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April 1, 2009 - 9:42pm
An alert reader referred me to this story in the Toronto Star. Apparently, in response to loss of endowment income, the University of Toronto is considering moving to a prix fixe tuition plan. Every student would pay a flat tuition rate, regardless of the number of credits taken in a given semester. Students are calling it a left-handed tuition increase. That would soooooo not work at a cc.
April 1, 2009 - 6:18pm
While I was learning about the workings of colleges and universities, I ran into Harvard's management model, which was described with the phrase "each tub on its own bottom". What was explained to me is a system in which, within limits, each school or college is treated as a business unit and is responsible for its own financial well-being. The university, thus, operates almost as a holding company or loose-knit conglomerate.
April 1, 2009 - 3:08pm
There are many ways to play with your food, from making sustainable gingerbread houses to molding Jell-o buildings, but today, April Fool’s Day, is (really) the official International Edible Book Festival, and with the future of traditional publishing in question, maybe it’s time to consider other mod
April 1, 2009 - 4:29am
This weekend I got an email from a librarian/blogger taking me to task for paying insufficient attention to librarian blogs. The objection struck me as unfair – I have a day job and young children, people – but it's certainly true that libraries have changed in ways that reward close attention. Since I haven't been able to pay that kind of attention, I'll cheat and ask my wise and worldly readers to fill in some blanks.
April 1, 2009 - 4:27am
I remember the day it became painfully obvious to me that I was different from the other kids in school. I was 10 years old and in fifth grade. In a break from our academic activities, our teacher Mrs. Heaton suggested we play the “telephone” (or “pass it on”) game, where one person comes up with a word or phrase and whispers it to the next person, who whispers it to the next, and so on, until the last person has to repeat the word which has inevitably changed to something silly.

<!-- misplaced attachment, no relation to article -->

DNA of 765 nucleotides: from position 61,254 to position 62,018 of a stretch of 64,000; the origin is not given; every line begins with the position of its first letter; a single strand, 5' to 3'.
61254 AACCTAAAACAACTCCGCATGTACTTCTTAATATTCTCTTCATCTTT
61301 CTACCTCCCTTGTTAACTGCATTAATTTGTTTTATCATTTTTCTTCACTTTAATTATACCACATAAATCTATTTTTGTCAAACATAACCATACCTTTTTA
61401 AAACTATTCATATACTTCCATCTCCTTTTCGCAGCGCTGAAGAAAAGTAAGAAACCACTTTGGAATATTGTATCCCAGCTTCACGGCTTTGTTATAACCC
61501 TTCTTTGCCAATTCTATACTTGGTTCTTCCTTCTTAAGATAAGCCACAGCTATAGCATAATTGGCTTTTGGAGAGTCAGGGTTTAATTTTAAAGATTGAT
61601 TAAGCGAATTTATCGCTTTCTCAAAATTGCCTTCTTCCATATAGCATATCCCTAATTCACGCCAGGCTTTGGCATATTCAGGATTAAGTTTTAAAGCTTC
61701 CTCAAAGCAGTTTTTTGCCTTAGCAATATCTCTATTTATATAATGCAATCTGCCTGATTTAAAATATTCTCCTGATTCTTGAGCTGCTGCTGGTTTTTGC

March 30, 2009 - 9:59pm
A new correspondent writes: I am currently on the administrative market. I've had one interview, and this topic did not come up, but listed in the job description of my second interview is "Knowledge of and ability to use current administrative and educational technologies." Is there any general consensus of what this means? The educational technologies, I think I probably understand more than administrative. Would you assume they are looking for particular software knowledge? If so what are the most common administrative software applications?
March 29, 2009 - 7:55pm
Each suicide writes a new life storyWith obvious portents like something out of Dreiser Or like the junior high school poem Richard Corey,Where, once he's done it, we're so much wiserTo the heavy-foreshadowed script;The way the doomed life simply slippedFrom one heavy-handed plot point to another.
March 29, 2009 - 7:47pm
A new correspondent writes: Recently I've noticed an increase of reports in the popular press proclaiming an "internship arms race" among graduating seniors in four year colleges. "Internships," according to these reports, are becoming a critical way to get a leg up on the competition in landing a job, especially now with the economic crisis. This got me to thinking if this scenario is playing out the same or differently at the two-year colleges.
March 29, 2009 - 6:49pm
My previous post was perhaps not worse than a crime, but it was definitely a blunder. To go 0-for-2 in terms of mathematical logic in a post which excoriates other folks for not understanding mathematical logic, well ... some days, it just doesn't pay getting out of bed in the morning. Looking back, though, I can see how I got to "should have stood in bed" status.

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